The data breach that unsealed the notoriously tight lips of Ashley Madison would likely find some sympathy over at the state’s largest university.Rutgers was subjected to a number of high-profile cyberattacks in the last school year, culminating in the announcement that the FBI would be working with the school to attempt to stop the attacks. And NJ.com reported last week Rutgers hired three firms, and is willing to spend up to $3 million, to prevent the kind of chaos students and researchers were forced to endure last year.
The growing threat posed by the hackers that take aim at increasingly invaluable Internet resources is something no business should ignore. Sometimes, it’s political — naming your bar Scotland Yard, as a Hoboken watering hole has done, is practically asking Iranian hackers to take you down, which is exactly what happened — and sometimes, the prospect of succeeding at taking down a major target, like a bank, university or financial exchange is too tempting to ignore. But while big companies earmark millions of dollars to safeguard against attacks, small companies are often too busy running their companies and meeting customer demands to pay attention to how vulnerable they might be in cyberspace.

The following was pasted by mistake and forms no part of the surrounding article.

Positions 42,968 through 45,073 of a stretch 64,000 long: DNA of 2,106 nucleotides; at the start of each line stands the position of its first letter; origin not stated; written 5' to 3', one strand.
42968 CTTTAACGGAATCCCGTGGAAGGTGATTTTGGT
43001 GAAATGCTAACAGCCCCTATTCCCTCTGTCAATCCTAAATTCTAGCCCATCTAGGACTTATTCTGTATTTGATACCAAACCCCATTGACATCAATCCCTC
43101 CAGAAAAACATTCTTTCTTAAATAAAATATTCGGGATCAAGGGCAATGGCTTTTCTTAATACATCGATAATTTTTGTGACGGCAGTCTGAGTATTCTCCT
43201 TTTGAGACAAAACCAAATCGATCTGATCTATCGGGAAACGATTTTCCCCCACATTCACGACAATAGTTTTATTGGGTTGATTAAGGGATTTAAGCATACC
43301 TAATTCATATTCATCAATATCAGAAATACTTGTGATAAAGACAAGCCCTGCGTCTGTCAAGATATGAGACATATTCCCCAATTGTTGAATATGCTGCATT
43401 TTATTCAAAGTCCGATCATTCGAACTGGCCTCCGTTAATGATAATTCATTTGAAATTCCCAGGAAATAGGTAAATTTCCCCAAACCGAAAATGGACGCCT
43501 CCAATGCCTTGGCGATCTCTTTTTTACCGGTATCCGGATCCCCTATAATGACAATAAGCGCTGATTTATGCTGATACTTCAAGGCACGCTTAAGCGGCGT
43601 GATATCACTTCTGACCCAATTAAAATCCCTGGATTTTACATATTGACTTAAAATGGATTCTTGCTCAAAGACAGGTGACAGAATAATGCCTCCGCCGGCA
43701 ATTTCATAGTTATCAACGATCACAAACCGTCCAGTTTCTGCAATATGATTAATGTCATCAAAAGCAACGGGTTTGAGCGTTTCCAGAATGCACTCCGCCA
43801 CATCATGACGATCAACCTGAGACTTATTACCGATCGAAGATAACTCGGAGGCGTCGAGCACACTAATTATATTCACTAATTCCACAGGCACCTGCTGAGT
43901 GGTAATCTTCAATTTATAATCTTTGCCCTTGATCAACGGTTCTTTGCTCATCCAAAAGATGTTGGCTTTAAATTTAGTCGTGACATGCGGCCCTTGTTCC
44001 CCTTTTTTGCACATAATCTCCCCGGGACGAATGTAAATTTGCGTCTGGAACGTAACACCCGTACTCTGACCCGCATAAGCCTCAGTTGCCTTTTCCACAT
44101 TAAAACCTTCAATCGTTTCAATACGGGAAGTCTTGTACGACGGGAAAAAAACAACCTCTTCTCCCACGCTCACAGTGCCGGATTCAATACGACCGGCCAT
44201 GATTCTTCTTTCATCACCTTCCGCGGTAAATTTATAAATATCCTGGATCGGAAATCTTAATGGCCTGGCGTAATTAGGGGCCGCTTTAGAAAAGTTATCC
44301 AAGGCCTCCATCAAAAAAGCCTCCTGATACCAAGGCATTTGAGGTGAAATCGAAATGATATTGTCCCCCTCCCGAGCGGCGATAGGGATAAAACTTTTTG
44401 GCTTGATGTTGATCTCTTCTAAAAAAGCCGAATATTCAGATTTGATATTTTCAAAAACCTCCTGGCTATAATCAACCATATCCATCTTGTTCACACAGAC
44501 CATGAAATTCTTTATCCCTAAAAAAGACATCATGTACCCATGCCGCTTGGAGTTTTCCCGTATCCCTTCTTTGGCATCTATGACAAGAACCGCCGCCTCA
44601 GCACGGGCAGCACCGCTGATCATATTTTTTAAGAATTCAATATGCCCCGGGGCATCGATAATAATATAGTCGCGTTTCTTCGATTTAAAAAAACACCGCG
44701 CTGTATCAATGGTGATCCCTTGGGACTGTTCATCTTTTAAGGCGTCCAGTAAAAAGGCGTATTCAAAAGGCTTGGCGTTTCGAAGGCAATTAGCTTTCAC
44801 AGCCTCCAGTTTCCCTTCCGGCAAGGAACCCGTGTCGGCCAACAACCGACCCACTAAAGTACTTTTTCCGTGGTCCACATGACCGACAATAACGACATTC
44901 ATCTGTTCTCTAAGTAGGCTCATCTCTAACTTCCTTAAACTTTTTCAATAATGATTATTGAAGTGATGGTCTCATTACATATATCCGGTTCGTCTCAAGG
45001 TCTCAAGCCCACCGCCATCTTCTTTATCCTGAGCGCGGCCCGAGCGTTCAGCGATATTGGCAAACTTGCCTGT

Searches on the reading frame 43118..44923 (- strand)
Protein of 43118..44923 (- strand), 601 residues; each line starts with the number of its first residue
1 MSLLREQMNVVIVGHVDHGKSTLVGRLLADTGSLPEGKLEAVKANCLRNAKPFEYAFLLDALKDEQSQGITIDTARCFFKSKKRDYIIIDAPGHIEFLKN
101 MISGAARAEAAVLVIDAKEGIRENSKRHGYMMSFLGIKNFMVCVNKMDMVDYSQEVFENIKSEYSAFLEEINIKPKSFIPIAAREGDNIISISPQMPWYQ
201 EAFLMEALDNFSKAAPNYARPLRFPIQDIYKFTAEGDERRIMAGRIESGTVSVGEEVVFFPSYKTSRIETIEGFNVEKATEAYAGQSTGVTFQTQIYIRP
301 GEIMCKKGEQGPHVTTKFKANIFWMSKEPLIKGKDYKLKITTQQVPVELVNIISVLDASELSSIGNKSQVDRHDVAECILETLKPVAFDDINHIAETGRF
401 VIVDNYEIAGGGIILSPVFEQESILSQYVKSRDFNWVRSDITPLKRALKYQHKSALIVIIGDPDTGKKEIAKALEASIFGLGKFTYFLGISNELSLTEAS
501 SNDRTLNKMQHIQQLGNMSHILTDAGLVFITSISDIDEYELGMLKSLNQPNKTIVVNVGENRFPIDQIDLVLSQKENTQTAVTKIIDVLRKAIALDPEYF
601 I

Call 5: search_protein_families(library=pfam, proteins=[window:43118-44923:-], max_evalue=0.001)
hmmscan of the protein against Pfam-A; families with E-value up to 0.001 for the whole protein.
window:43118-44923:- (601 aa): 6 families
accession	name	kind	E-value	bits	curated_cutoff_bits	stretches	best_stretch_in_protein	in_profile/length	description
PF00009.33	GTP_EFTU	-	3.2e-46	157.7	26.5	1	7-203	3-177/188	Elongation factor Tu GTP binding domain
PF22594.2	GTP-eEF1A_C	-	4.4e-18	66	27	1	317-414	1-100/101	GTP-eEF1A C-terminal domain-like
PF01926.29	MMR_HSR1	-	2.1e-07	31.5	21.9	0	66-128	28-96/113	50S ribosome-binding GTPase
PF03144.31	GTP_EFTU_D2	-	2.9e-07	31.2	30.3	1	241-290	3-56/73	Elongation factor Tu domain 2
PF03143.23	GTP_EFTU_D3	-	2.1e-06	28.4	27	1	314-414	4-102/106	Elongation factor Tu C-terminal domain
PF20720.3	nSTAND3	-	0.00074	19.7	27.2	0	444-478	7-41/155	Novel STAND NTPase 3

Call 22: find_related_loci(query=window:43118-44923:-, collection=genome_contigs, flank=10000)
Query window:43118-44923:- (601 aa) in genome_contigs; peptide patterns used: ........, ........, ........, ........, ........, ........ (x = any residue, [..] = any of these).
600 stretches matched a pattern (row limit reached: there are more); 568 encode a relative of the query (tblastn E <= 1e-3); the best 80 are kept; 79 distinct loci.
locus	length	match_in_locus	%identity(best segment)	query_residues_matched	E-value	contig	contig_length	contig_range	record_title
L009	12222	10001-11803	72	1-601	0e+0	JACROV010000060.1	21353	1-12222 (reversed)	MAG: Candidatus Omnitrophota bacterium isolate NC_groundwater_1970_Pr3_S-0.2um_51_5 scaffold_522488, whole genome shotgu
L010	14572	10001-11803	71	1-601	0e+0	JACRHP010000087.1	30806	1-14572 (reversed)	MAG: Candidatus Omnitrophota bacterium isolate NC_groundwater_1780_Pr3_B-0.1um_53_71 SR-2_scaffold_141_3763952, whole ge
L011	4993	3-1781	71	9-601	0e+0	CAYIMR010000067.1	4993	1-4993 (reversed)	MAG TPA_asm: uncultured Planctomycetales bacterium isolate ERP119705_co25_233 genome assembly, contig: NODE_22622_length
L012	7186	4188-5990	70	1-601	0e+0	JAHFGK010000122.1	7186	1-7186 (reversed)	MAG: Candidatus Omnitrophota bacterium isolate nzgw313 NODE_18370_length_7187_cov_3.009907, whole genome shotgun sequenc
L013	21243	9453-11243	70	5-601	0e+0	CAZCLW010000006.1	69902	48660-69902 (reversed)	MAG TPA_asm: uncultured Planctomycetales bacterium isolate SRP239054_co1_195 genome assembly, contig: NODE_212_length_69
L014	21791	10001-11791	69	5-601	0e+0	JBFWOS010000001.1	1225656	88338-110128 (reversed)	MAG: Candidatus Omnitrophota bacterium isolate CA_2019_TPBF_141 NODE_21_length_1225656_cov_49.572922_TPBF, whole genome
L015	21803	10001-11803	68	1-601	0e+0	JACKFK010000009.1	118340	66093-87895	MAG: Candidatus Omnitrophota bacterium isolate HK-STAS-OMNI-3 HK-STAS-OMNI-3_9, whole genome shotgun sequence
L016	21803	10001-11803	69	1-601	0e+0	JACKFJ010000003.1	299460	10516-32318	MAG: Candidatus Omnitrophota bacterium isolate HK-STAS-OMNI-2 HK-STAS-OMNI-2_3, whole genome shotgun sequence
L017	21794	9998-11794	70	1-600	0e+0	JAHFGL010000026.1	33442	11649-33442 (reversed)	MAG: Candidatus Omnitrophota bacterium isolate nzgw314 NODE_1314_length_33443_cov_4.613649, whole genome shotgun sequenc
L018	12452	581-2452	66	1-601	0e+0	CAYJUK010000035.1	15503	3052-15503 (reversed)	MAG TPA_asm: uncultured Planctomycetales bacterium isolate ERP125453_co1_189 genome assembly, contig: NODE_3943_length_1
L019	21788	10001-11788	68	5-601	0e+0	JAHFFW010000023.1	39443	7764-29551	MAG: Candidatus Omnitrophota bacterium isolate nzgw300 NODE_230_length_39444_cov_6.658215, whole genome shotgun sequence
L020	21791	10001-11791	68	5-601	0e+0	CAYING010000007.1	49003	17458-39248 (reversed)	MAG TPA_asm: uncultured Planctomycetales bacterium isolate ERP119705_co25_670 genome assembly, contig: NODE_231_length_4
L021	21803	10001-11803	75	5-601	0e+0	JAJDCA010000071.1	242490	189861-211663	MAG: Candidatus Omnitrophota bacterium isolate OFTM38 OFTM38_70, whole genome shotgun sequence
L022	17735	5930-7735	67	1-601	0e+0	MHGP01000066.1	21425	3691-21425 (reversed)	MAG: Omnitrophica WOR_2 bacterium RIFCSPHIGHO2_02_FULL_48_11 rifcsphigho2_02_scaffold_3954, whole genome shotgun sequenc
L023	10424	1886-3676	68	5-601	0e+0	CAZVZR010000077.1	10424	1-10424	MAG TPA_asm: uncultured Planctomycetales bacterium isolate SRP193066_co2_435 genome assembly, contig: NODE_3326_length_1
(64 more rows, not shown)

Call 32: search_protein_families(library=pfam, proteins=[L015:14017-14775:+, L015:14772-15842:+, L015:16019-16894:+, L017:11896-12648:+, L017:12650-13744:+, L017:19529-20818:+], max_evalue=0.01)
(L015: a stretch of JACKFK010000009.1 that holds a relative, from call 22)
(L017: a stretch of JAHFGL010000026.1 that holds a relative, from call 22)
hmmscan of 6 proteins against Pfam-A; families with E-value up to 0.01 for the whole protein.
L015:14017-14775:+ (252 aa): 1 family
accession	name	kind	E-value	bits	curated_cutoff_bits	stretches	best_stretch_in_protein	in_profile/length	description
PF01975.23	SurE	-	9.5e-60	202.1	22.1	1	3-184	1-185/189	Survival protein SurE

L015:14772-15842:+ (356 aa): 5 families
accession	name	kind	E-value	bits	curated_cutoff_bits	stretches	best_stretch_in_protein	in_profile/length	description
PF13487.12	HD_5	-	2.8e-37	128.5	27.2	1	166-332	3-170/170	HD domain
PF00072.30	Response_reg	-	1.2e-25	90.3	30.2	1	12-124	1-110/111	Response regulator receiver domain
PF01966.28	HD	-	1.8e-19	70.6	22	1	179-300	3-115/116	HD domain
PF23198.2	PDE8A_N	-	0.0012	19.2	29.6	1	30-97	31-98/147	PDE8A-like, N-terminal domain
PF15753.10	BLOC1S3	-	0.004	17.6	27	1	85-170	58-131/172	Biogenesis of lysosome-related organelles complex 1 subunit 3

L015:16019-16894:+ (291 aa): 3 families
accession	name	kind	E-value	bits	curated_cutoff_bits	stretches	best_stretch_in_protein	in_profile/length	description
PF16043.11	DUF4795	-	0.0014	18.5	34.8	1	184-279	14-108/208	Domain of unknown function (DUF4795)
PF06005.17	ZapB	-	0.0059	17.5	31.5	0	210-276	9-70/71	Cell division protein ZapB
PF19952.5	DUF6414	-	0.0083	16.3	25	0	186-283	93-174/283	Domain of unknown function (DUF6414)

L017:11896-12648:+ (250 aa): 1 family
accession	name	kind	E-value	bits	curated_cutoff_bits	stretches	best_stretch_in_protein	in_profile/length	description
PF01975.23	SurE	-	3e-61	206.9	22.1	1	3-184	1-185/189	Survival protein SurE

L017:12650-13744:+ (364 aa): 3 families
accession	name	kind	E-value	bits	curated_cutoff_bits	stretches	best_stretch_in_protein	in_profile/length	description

Smaller companies may feel they don’t have to fear these attacks, because the release of data, while annoying for customers, probably isn’t going to end marriages or lead to suicide, as has reportedly been the fallout from Ashley Madison. But in a world where technology plays a larger and larger role in how business gets done, failing to shore up vulnerabilities is the equivalent of putting your customers on hold and having them listen to Michael Bolton playing softly while being told their call is important to you. And if you’re not carefully watching your website — hi again, Scotland Yard — you may be turning off potential customers and costing yourself real business.
In the week after the attack on Ashley Madison was made public, the company offered half a million dollars to anyone who could identify the hackers. We can only imagine how much more useful that money would have been before the outing of the company’s customers and the ruination of its reputation, such as it was. Hopefully, small business owners get the message and begin taking cybersecurity more seriously. It’s something Rutgers has figured out, and we applaud them for aggressively moving to protect its systems and reputation.